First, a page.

by Jay Newton-Small ‧ RELEASE DATE: Jan. 5, 2016
A cogent argument for gender parity and a revealing look at cultural change.
How women effect change once they reach a critical mass.
As a political correspondent for TIME, journalist Newton-Small investigated the response of women senators to the government shutdown in 2013. Her article about their bipartisan efforts to foster negotiations led her to a broader investigation into women’s influence in government, the judiciary, business, police forces, and the military. Interviews with more than 200 women inform her thoughtful, often inspiring debut book. The author argues that once women’s participation reaches at least 20 percent of a group, they can “change the culture and influence outcomes.” She found this “critical mass” in Congress, now 20 percent female; the current presidential administration (30 percent), and federal judgeships (35 percent)—but not in the private sector. On corporate boards, “women who served alone were often ignored…and their views discounted” until they numbered three or more. Many of her subjects are prominent, outspoken, and recognizable: Nancy Pelosi, for example, who “played politics on a man’s field and played it better than any of them,” and New York Sen. Kirsten Gillibrand. But Newton-Small also explores the contributions of Tulsi Gabbard, who served in Iraq, was elected to Congress from Hawaii, and educated her male peers about women’s military experiences; Erie Meyer, who left the “frat-boy culture” of a tech firm to work in the Ohio Attorney General’s office; and Elizabeth Bondurant, a New Jersey police chief who believes that women are more likely than men to defuse a hostile situation through talking. From these conversations, the author concludes that women bring particular skills and perspectives to any culture, including facility with communication and propensity to listen, compromise, and form alliances. She also finds “a good deal of evidence that women are inherently risk-averse,” making it less likely that the scandal incited by Lehman Brothers would have occurred at Lehman Sisters.A cogent argument for gender parity and a revealing look at cultural change.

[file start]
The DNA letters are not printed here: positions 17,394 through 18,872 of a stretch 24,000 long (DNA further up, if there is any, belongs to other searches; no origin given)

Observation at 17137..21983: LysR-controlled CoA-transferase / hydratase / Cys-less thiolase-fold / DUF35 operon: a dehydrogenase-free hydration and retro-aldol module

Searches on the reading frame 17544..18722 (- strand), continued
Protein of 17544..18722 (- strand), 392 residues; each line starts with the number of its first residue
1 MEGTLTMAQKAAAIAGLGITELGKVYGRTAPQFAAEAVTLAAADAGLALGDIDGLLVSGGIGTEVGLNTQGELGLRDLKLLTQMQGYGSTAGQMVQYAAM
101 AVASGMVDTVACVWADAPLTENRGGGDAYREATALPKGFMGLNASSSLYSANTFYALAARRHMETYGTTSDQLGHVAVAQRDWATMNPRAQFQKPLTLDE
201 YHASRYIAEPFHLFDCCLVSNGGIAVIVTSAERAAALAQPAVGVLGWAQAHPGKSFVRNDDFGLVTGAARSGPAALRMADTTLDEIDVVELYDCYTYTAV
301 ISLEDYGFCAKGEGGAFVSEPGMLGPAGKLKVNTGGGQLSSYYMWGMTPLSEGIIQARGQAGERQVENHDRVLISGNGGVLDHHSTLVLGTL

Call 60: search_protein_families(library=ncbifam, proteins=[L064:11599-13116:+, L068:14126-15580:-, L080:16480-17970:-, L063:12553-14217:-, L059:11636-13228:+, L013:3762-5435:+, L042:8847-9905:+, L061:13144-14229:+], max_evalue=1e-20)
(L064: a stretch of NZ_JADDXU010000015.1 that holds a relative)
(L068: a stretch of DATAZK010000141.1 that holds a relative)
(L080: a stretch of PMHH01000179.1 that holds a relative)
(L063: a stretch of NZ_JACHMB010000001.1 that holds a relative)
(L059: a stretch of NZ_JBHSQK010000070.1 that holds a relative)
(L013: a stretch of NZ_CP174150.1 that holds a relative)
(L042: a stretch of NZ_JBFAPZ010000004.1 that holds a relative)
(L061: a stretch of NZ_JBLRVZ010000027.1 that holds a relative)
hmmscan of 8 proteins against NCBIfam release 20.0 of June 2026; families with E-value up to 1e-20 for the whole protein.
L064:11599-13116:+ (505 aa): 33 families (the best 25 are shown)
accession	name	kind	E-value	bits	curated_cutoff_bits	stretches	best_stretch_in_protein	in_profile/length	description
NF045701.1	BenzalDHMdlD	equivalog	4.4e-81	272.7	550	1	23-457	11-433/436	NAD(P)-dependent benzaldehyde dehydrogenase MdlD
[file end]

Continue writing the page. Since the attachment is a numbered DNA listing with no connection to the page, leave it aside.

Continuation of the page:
Pub Date: Jan. 5, 2016
Page Count: 240
Publisher: Time Inc. Books
Review Posted Online: Oct. 21, 2015
Kirkus Reviews Issue: Nov. 1, 2015
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by Paul Kalanithi ‧ RELEASE DATE: Jan. 19, 2016
A moving meditation on mortality by a gifted writer whose dual perspectives of physician and patient provide a singular...
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A neurosurgeon with a passion for literature tragically finds his perfect subject after his diagnosis of terminal lung cancer.